If there’s one word that makes fantasy owners' ears perk up like Tiger Woods at a sex convention, its sleeper.
Everyone thinks they have a few gems, but usually keep their names under tighter wraps than Al Capone’s vault. Most would rather lose a limb than divulge such top secret information to even their closest of confidants.
Why such secrecy? Because the fact remains that there’s no sweeter pleasure for a fantasy owner than the “I told you so” moment of watching a player who he/she had been eyeing months before the season began (and probably reached for a few rounds too early in the draft) tear it up, to everyone’s envious surprise.
Do I fall into this category? Certainly.
Everyone wants to be the one to find the next Albert Pujols. It gives you that false sense of entitlement that makes you honestly believe you can be an MLB GM.
But I’ll spare you the old song and dance, because if you don’t already think Billy Butler, Jay Bruce, Andrew McCutcheon, Elvis Andrus, Julio Borbon, Josh Johnson, Ricky Nolasco, and Jonny Cueto are primed for breakout seasons, then you’re clearly not paying attention.
Here are your deep sleepers. The sleepers you watch throughout spring training to see if you can catch an early glimpse of greatness. The late-round gems who, ultimately, will win you your league.
My favorite sleeper entering 2010, only because it’s always such a crapshoot when trying to draft the right catcher.
Aside from the Mauers and McCanns of the world, it’s generally a weak position, and they’re production tends to be the most susceptible to deviation from year-to-year.
Plus there’s a certain comfort that comes from knowing you won’t be reaching for a catcher early, or reluctantly drafting an A.J Pierzynski-type in the later rounds when you absent-mindedly realize your catcher position is still empty.
In 12-plus team leagues, you can most likely snag Ruiz in the latter rounds, considering the influx of young catcher talent will have many overly ambitious owners reaching for the Buster Posey’s/J.R. Towles’/Matt Weiters’ too early and often.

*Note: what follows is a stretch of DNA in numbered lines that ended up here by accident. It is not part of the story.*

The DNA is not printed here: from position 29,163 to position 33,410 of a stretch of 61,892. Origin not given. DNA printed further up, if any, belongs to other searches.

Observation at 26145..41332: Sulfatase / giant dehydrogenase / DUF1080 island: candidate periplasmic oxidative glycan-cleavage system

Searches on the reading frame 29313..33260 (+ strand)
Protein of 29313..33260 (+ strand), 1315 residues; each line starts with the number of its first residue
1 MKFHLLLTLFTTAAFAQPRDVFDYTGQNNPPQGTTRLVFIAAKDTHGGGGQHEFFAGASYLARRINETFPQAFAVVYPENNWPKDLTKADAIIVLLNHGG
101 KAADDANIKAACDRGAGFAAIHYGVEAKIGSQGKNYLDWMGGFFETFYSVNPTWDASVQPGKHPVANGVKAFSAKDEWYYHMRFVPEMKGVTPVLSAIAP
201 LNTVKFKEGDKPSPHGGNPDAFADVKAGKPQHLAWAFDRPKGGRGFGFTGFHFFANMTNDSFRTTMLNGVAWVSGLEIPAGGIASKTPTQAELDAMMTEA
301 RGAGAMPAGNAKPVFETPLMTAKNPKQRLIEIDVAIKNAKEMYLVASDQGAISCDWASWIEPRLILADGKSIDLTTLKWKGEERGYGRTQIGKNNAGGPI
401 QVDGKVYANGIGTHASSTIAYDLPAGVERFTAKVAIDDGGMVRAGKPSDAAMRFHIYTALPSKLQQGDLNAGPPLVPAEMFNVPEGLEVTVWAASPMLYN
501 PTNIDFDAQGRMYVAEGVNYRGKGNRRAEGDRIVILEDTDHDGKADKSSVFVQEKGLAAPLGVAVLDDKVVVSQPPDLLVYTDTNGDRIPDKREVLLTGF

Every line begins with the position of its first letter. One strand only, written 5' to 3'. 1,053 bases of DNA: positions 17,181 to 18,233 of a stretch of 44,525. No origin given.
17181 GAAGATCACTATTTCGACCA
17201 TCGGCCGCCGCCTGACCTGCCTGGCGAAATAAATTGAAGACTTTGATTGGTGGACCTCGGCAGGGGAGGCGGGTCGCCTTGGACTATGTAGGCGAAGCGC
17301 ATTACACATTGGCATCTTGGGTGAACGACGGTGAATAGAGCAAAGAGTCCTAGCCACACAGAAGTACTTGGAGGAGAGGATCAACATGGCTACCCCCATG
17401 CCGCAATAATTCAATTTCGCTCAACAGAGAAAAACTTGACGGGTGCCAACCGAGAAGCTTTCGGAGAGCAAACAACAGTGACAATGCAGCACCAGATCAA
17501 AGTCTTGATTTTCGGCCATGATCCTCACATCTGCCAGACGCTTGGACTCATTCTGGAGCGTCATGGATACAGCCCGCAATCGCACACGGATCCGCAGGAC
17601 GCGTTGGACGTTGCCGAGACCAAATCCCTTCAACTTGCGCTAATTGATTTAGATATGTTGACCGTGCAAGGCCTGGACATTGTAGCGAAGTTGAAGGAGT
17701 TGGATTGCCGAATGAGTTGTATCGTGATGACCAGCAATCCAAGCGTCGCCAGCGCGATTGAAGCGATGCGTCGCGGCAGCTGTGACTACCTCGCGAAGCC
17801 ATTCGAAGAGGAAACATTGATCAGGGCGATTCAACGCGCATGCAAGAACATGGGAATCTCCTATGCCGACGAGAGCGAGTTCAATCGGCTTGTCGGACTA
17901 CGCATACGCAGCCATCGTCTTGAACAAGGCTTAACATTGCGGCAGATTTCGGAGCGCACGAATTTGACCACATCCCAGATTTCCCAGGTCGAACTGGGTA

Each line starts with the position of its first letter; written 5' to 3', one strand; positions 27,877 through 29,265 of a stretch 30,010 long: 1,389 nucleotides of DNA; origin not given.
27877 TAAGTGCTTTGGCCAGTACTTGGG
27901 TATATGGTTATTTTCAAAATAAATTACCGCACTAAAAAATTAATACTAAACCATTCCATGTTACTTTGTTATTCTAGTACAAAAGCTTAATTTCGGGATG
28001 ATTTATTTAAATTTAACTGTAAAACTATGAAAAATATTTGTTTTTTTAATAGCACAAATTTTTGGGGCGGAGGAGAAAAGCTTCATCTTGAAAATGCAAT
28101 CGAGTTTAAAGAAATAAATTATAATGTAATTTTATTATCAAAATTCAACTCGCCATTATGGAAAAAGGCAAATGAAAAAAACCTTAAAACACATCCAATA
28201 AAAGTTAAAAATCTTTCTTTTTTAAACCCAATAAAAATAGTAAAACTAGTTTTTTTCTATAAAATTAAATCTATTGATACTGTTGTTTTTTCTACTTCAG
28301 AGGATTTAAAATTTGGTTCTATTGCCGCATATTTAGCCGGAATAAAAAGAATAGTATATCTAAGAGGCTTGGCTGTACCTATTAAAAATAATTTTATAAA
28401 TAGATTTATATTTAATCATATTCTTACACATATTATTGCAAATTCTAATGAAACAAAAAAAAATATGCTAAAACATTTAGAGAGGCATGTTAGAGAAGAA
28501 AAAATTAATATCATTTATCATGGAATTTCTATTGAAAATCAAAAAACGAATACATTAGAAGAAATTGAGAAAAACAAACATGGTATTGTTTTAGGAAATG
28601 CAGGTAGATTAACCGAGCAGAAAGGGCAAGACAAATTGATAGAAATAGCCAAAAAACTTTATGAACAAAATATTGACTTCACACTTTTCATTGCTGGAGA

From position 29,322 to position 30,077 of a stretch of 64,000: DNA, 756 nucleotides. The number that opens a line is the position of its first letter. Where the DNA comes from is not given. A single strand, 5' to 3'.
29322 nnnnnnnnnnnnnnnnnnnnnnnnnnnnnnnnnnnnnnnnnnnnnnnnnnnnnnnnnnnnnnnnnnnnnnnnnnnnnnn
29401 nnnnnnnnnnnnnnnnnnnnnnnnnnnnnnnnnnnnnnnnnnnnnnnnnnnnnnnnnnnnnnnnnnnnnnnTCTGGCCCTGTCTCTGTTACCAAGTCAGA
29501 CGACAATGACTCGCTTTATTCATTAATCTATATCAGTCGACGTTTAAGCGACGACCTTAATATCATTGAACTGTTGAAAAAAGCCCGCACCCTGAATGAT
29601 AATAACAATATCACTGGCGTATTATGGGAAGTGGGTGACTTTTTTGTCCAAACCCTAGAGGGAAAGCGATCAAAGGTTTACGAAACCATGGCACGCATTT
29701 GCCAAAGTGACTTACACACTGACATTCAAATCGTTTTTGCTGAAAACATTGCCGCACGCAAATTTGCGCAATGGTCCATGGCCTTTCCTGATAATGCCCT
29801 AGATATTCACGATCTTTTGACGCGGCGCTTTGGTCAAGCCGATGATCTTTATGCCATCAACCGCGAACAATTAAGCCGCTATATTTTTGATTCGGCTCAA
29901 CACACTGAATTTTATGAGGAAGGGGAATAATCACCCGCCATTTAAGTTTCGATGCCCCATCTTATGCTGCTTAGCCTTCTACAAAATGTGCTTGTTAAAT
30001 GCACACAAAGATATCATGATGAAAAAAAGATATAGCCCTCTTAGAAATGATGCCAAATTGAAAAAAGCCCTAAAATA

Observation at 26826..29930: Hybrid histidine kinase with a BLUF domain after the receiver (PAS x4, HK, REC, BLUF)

RotoWorld rates him as the 25th ranked catcher.
Reasons I disagree:
-His walk rate has increased every year since ‘05.
-He’s figured out lefties (.293 in ’09, compared to .212 in ’08).
-He’s the perfect age.
Baseball Forecaster’s Ed Spaulding writes (and I’m paraphrasing here) :
"Many catchers – particularly second line catchers have their best seasons late in their careers…catchers often get to the big leagues for their defense, their offensive skills often take longer to develop...heavy emphasis on learning the catching/defense/pitching side of the game often detracts from their time to learn the ins and outs of hitting...time spent behind the plate impacts their ability to recognize, and eventually hit, all kinds of pitches."
Ruiz is 31, and had the pleasure of catching Cole Hamels and Cliff Lee last season. He has an excellent eye for a catcher, which means upper tier BA and power may be in store for 2010.
If you were too busy solidifying you middle infield or pitching rotation and you miss out on the big 1B bats, Murphy is a relative unknown with 20-25 homer pop whom you can target in the latter rounds, and who has the upside to produce like a mid-round pick.
Reasons to be excited for 2010:
Second half stats: .283/.478/.796. 7 HR, 39 RBI.
He saw a massive power spike in the second half, and a very promising uptick in fly ball ratio. And despite playing in a “pitcher’s park,” Citi Field’s shortest perch is the right field fence at 330 ft., which will certainly benefit the left-handed Murphy.
His relatively high fly ball rate means the power is there, and his elevated line drive rate in the second half may indicate his batting average may hover around .270-.280, rather than the .242 he hit during the first half.
With Carlos Delgado (hip surgery) on the shelf for out for at least four months, he’ll have first base all to himself, with only the underachieving Nick Evans behind him to take minimal at-bats.
This may be the 25 year-old’s time to shine, and I can hear the sleeper zzz’s from a mile away.
Willingham is a forgotten commodity in fantasy baseball.
People wrote him off after an injury-plagued ’08 season in which he completed a three-year decline from his stellar rookie season in Florida.
He even spent some time in the minors.
Injuries slowed him down, and low BA earned him a ticket out of sunny Florida to the not quite as luminous Nationals.
Reasons to snag him late:
-He finally solved lefties in ’09 (.218 in ’07, .242 in ’08, .300 in ‘09).
-He sported the highest OPS of career (.849).
-His consistently high hr/fb rate means the power is there; he’s simply been unlucky.
Just because he plays for the Nationals and isn’t named Zimmerman or Dunn doesn’t necessarily mean he’s free agent fodder. He’s slated to hit fifth in the Nats lineup, in front of OBS freaks Nyjer Morgan, Christian Guzman, and the aforementioned Ryan Zimmerman.
So, any runs that Adam Dunn doesn’t drive in from the cleanup spot will be Willingham’s for the taking, meaning he should improve upon his paltry 61 RBI from ’09.
At worst, a repeat of ’06 (.277, 26 HR, 74 RBI) is in the cards.
Check out my predictions for the Three Late Round Bargains: Pitchers here!